Body Composition Measurements During Pregnancy

  • Sally Ann Lederman
  • Richard N. PiersonJr.
  • Jack Wang
  • Anne Paxton
  • John Thornton
  • Jose Wendel
  • Steven B. Heymsfield
Part of the Basic Life Sciences book series (BLSC, volume 60)

Abstract

Body composition is of particular interest during pregnancy, because the additional calorie increment estimated as necessary during pregnancy (about 250–300 kcal/day) is determined to a large extent by the amount of additional fat thought to be stored. Weight gain recommendations for pregnancy also assume certain fat changes occur during normal pregnancy.

Keywords

Bromide NaBr 

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References

  1. 1.
    Fidanza F. The density of fat-free body mass during pregnancy. Intl J Vit Nutr Res 1987; 57 (1): 104.Google Scholar
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    Van Raaij JMA, MEM Peek, SH Vermaat-Miedema, CM Schonk, JGAJ Hautvast. New equations for estimating body fat mass in pregnancy from body density or total body water. Am J Clin Nutr 1988; 48: 24–29.PubMedGoogle Scholar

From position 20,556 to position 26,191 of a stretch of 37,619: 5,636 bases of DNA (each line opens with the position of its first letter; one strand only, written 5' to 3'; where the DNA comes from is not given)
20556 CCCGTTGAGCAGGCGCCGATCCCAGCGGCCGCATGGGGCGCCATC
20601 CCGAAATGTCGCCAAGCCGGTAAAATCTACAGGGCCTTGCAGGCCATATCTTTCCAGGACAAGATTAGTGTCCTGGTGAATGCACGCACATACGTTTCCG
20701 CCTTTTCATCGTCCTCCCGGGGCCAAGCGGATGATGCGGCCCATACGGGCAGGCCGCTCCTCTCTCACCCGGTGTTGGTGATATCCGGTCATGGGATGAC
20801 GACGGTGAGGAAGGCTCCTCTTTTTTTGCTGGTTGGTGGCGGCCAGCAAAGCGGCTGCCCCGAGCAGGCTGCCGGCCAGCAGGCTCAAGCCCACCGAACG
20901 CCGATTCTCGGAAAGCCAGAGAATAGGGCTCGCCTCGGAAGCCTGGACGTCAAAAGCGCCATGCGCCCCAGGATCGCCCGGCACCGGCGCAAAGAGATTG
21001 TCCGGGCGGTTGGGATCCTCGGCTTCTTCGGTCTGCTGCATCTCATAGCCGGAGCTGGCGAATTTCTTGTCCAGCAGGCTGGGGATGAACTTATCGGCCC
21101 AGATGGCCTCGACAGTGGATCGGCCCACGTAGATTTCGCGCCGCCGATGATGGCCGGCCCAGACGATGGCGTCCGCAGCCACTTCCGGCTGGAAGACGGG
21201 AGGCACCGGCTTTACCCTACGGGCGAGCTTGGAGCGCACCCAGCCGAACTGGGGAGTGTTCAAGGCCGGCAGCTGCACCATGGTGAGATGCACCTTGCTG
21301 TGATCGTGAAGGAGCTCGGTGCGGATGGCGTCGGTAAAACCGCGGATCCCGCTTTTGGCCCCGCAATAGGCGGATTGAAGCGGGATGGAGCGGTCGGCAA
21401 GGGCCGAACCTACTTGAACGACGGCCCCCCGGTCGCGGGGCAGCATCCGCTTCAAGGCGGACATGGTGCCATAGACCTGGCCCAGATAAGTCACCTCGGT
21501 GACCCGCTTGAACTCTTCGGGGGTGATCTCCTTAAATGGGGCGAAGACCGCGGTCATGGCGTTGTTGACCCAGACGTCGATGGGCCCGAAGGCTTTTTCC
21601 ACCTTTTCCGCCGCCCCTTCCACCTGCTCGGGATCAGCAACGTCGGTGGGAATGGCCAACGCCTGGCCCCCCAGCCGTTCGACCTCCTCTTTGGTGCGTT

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    Hytten F and I Leitch (1971) The Physiology of Human Pregnancy 2nd ed., Blackwell Scientif is Publications, Oxford.Google Scholar
  4. 4.
    Selinger A. (1977) The Body as a Three Component System Doctoral Thesis, University of Illinois at Urbana.Google Scholar

Copyright information

© Springer Science+Business Media New York 1993

Authors and Affiliations

  • Sally Ann Lederman
    • 1
  • Richard N. PiersonJr.
  • Jack Wang
    • 2
  • Anne Paxton
    • 1
  • John Thornton
    • 2
  • Jose Wendel
    • 2
  • Steven B. Heymsfield
    • 2
  1. 1.Columbia University, School of Public HealthNew YorkUSA
  2. 2.St.Luke’s/Roosevelt Hospital CenterNew YorkUSA

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